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The Lonely City
Adventures in the Art of Being Alone
Olivia Laing
Is it wrong to be lonely? Sometimes the brick and rust of the city is reflected within the soul, creating all sorts of interesting alchemical reactions. Laing's musings on solitude are at once romantic, wretched, and affirming. —Recommended by Ivy, City Lights Books
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An American Genocide
The United States and the California Indian Catastrophe, 1864-1873
Benjamin Madley
Between 1846 and 1873, California's Indian population plunged from perhaps 150,000 to 30,000. Benjamin Madley is the first historian to uncover the full extent of the slaughter, the involvement of state and federal officials, the taxpayer dollars that supported the violence, indigenous resistance, who did the killing, and why the killings ended.
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Ongoingness
The End of a Diary
Sarah Manguso
A strange thing happened when I finished this book: I realized I could not really remember what words had been said, but instead the deep sensations I felt while reading. This is a hypnotic exploration of time and memory that evokes much but prescribes little (and that's a good thing). —Recommended by Vanessa, City Lights Books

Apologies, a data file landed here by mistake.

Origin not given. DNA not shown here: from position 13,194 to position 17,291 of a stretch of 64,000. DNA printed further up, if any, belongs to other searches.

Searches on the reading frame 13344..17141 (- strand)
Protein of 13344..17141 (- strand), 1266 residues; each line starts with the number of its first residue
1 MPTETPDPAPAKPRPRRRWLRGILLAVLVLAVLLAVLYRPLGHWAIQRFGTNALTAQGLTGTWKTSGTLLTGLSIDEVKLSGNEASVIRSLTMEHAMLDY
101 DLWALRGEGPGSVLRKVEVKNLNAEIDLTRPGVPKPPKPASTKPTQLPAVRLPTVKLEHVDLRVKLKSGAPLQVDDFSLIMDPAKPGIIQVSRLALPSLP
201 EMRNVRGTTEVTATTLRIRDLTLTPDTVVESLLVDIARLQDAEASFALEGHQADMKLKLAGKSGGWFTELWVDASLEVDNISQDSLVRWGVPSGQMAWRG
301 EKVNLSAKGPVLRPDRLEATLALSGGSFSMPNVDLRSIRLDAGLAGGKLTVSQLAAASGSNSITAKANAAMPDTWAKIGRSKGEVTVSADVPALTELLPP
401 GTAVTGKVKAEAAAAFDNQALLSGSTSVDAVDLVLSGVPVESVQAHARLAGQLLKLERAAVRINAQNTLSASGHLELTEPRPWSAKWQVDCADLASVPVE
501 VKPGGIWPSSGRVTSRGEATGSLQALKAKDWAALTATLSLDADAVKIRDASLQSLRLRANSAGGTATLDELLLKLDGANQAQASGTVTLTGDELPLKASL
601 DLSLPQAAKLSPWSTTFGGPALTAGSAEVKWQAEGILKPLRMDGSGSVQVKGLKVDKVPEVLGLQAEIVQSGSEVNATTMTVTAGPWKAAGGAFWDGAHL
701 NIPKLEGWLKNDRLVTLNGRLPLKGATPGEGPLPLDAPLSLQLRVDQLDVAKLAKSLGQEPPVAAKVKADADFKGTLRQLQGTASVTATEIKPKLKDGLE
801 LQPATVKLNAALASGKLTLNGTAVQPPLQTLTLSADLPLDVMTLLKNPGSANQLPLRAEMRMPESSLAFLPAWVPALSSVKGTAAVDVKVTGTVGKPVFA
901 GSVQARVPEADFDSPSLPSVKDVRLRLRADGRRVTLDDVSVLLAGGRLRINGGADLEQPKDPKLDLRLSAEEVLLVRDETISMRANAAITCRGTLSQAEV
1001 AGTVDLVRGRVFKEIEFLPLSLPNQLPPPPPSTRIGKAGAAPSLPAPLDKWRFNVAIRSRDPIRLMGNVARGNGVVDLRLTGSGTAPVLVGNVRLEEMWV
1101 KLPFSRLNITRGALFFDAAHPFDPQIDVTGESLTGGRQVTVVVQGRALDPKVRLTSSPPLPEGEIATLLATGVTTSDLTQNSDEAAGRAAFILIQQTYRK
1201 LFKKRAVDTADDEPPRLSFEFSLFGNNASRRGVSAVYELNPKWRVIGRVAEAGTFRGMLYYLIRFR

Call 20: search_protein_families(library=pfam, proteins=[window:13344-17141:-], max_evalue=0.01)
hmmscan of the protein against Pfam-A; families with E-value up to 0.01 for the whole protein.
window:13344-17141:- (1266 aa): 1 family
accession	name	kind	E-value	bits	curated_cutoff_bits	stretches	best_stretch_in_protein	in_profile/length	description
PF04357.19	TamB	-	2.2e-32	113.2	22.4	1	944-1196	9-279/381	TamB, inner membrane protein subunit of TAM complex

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Right Out of California
The 1930s and the Big Business Roots of Modern Conservatism
Kathryn Olmsted
In a major reassessment of modern conservatism, noted historian Kathryn S. Olmsted reexamines the explosive labor disputes in the agricultural fields of Depression-era California, the cauldron that inspired a generation of artists and writers and that triggered the intervention of FDR's New Deal.
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San Francisco
A Map of Perceptions
Andrea Ponsi
San Francisco is a city designed for artists and wanderers. From North Beach, to Chinatown, to the cold, rough surf of Ocean Beach, to Marin, both visitors and lifelong residents have endless opportunities to explore new neighborhoods, buildings, environments, and cultures just by getting in the car, hopping on a cable car, or by simply...
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The Age of Dignity
Preparing for the Elder Boom in a Changing America
Ai-Jen Poo
By 2035, 11.5 million Americans will be over the age of eighty-five, more than double today's 5 million, living longer than ever before. To enable all of us to age with dignity and security in the face of this coming Age Wave, our society must learn to value the care of our elders.
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Destruction Was My Beatrice
Dada and the Unmaking of the Twentieth Century
Jed Rasula
The perfect companion to Hugo Ball's Flight Out of Time, Huelsenbeck's Memoirs of a Dada Drummer, and Hans Richter's Art and Anti-Art. Jed Rasula has done a great service to Dada lovers everywhere. This is sure to be the "go to" book for years to come. —Recommended by Peter, City Lights Books